American Federation of Government Employees, Local 2142 (Union) and United States, Department of the Army, Corpus Christi Army Depot, Corpus Christi, Texas (Agency)
[ v58 p564 ]
58 FLRA No. 138
OF GOVERNMENT EMPLOYEES
DEPARTMENT OF THE ARMY
CORPUS CHRISTI ARMY DEPOT
CORPUS CHRISTI, TEXAS
May 28, 2003
Before the Authority: Dale Cabaniss, Chairman, and
Carol Waller Pope and Tony Armendariz, Members
I. Statement of the Case
This matter is before the Authority on exceptions to an award of Arbitrator T. Zane Reeves filed by the Union under § 7122(a) of the Federal Service Labor-Management Relations Statute (the Statute) and part 2425 of the Authority's Regulations. The Agency filed an opposition to the Union's exceptions.
The Arbitrator denied the grievances of two grievants who were not selected for vacant positions. For the reasons discussed below, we deny the Union's exceptions.
II. Background and Arbitrator's Award
The two grievants work at the Corpus Christi Army Depot (the Agency). They applied for Aircraft Engine Mechanic positions at the Agency but were not selected. The Union filed a grievance alleging that the employees who were selected, who currently work at the Agency but had previously worked at Kelly Air Force Base, were not referred in accordance with applicable Agency requirements. In essence, the grievance claimed that the Agency was required to give the selected employees Army performance appraisals, and as a result of the Agency's failure to do so, the selected employees submitted Air Force ratings, which did not comply with the Army's minimum ratings requirement. [ v58 p565 ]
The grievance was not resolved and was submitted to arbitration. The issue presented to the Arbitrator was "whether the Agency violated any law, regulation, or labor/management agreement pertaining to the use of performance appraisals in the subject recruitment action, which directed [sic] resulted in the non-selection of either [g]rievants [sic]?" Award at 2.
The Arbitrator found that the evidence substantiated the Agency's contention that the selection decision was based on two sources of information: (1) each candidate's application and Supplemental Qualifications Statement (SQS); and (2) the interview process, during which six job-related questions were asked of each candidate. More particularly, as to the SQS, the Arbitrator found that, before job offers are made, a civilian personnel specialist verifies that the employees have received a "fully successful" rating. Id. at 9.
The Arbitrator further found that he could reverse a management selection decision only if a preponderance of evidence demonstrated that there was a nexus between intentional, improper agency action and the failure to promote an individual. He concluded that there was no evidence that "the interviewers did not perform their duties properly or that the [g]rievants should have been rated more highly during the interview than other applicants." Id. at 11. The Arbitrator also found that "there was no factual evidence presented at the arbitration hearing to corroborate [the Union's] allegations of favoritism and discrimination." Id. at 7.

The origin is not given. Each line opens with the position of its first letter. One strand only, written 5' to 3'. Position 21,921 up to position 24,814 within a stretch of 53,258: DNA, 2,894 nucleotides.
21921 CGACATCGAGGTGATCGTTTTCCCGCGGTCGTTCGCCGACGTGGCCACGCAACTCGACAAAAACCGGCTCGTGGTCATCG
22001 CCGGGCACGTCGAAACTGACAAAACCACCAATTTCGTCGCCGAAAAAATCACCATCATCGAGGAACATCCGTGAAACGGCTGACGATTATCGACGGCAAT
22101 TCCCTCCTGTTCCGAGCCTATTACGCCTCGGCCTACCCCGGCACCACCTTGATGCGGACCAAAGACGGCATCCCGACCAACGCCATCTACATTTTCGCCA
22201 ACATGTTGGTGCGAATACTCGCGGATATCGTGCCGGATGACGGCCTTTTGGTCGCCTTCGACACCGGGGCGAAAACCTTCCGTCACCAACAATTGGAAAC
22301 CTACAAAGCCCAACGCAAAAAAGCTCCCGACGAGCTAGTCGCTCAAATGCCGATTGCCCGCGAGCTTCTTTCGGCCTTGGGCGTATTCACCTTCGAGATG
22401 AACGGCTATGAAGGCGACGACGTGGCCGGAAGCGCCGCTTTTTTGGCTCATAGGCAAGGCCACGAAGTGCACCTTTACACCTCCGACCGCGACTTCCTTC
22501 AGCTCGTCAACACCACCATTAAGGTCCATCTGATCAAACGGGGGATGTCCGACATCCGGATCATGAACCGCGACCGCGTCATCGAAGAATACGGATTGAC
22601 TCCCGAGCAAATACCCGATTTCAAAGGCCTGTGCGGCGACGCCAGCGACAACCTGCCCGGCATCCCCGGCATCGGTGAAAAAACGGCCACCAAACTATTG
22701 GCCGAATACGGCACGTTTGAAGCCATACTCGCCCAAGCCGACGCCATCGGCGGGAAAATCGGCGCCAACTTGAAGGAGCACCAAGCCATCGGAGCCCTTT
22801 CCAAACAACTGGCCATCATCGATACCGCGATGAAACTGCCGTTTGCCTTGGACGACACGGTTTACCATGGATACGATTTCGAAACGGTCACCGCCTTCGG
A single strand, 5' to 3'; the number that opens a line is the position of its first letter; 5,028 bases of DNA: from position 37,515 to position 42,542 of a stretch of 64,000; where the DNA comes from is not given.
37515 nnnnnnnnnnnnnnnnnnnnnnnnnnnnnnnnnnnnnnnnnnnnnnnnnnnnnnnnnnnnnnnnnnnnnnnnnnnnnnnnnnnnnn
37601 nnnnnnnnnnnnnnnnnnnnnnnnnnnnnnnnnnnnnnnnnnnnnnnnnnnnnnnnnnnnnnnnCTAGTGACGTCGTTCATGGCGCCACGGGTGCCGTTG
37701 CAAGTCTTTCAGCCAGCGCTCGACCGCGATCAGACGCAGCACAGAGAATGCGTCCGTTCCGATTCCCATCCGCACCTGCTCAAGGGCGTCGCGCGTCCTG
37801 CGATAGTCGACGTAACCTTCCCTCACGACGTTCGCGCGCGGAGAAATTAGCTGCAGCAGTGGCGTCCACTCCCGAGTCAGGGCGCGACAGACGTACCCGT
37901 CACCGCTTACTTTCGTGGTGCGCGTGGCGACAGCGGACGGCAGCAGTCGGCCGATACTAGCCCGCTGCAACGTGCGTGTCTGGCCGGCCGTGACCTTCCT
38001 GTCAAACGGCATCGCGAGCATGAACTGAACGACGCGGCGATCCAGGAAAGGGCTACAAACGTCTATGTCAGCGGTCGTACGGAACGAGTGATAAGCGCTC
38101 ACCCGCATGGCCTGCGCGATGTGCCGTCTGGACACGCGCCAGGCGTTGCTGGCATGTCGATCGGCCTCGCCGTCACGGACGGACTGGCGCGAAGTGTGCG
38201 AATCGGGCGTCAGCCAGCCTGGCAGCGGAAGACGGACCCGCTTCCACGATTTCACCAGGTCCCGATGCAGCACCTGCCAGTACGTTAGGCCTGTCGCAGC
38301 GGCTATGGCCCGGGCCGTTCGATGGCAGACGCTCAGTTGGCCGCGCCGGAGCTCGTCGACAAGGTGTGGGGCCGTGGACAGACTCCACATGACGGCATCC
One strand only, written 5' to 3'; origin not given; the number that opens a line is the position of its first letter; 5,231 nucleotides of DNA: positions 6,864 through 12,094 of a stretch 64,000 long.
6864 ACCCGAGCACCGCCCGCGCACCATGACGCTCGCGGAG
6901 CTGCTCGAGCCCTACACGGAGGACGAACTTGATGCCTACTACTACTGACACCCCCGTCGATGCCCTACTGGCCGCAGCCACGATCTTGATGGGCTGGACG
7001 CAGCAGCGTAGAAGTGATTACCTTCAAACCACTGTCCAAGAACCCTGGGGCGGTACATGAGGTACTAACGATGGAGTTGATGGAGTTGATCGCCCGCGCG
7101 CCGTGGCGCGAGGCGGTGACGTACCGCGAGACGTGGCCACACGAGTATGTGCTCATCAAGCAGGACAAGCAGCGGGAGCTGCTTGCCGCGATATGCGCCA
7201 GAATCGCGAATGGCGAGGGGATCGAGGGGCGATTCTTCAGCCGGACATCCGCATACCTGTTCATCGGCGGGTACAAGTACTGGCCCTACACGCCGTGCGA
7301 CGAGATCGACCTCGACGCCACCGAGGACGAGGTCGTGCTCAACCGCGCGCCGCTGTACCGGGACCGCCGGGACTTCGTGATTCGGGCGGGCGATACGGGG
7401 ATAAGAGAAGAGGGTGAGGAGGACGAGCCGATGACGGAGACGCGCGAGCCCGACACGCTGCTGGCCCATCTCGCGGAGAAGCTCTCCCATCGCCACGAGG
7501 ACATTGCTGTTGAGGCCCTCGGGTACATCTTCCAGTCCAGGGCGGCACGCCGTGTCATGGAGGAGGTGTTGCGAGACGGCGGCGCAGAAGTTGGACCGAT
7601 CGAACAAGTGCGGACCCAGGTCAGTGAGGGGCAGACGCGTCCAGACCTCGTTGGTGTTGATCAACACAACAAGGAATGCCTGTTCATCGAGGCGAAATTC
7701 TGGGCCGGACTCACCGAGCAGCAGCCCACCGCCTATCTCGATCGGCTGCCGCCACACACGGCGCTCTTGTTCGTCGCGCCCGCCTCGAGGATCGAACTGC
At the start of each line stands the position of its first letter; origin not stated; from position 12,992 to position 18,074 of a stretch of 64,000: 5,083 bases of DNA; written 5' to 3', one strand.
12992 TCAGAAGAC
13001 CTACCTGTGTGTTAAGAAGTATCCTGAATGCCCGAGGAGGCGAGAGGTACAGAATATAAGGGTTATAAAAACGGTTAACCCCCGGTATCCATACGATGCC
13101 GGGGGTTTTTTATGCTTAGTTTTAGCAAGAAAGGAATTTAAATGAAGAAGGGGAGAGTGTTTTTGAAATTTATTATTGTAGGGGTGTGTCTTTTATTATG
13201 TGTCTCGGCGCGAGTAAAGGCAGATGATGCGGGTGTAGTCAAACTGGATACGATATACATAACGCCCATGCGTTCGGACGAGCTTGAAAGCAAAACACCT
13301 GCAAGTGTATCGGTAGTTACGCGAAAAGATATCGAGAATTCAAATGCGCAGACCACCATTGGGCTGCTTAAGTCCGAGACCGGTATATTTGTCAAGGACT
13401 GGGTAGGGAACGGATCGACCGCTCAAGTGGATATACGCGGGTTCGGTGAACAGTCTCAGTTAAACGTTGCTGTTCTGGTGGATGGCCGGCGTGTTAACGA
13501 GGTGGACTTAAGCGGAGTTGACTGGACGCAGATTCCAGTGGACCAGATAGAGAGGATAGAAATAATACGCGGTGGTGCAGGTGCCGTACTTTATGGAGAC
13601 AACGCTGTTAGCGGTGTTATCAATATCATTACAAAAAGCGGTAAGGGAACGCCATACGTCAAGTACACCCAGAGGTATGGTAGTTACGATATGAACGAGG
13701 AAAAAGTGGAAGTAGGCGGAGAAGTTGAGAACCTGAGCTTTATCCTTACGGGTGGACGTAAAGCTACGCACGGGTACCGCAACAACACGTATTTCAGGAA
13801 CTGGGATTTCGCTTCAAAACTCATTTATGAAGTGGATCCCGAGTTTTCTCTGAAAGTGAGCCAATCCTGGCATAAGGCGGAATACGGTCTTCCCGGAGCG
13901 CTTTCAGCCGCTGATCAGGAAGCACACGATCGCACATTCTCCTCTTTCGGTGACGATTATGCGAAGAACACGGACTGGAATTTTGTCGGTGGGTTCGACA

Accordingly, the Arbitrator dismissed the grievance "as lacking demonstrated merit through the preponderance of evidence admitted at the arbitration hearing." Id. at 12.
III. Positions of the Parties
A. Union's Exceptions
The Union asserts that it "provided sufficient evidence at the hearing to show by [a] preponderance of evidence that their [sic] were violations of Federal Law, Rule, and Regulations that the Arbitrator failed to apply . . . ." Exceptions at 1. Specifically, the Union contends that the Arbitrator erred in applying 5 C.F.R. §§ 335.103, 335.104 and 430.102, as well as Army Regulation (AR) 690-400, because, under these provisions, the selectees were "below the minimum qualification levels required for the positions" for which they were being considered. Id. The Union argues that the selectees, who had formerly been employed by the Department of the Air Force, were required to be evaluated under Department of the Army standards because they had been employed by the Army for a reasonable amount of time. The Union also asserts that the grievants met the requirements for selection and that "favoritism . . . played a major role in this case . . . ." Id. at 2.
The Union further argues that the Arbitrator erred in applying the laws, rules, regulations and collective bargaining agreement provisions governing the completion of the SQS. The Union contends that one of the selectees failed to properly complete his SQS, but was nonetheless selected, while one of the grievants had previously been disqualified for promotion due to the incompleteness of his application. Finally, the Union asserts that the Agency failed to provide it with copies of certain regulations that the Union requested.
B. Agency's Opposition
The Agency asserts that the Arbitrator did not find that the Agency violated any law, rule or regulation and the Union's exception does not identify any such violation. The Agency argues that the Union's contention that the former Air Force employees should have received Army appraisals provides no basis for overturning the award. The Agency notes that the Agency's hiring requirements only require submission of the "last performance appraisal." Opposition at 6. It argues that there is no requirement that this appraisal be an Army appraisal, only that it be the employee's last appraisal. The Agency explains that the Air Force uses a rating scheme that is different from the Army's. According to the Agency, the Union did not demonstrate to the Arbitrator that any of the selectees received a performance rating below fully successful and it has not presented any evidence to that effect in its exceptions. The Agency further asserts that the Union's claim that the Agency violated law by selecting an employee who had not completed his SQS form is also without merit and should be rejected.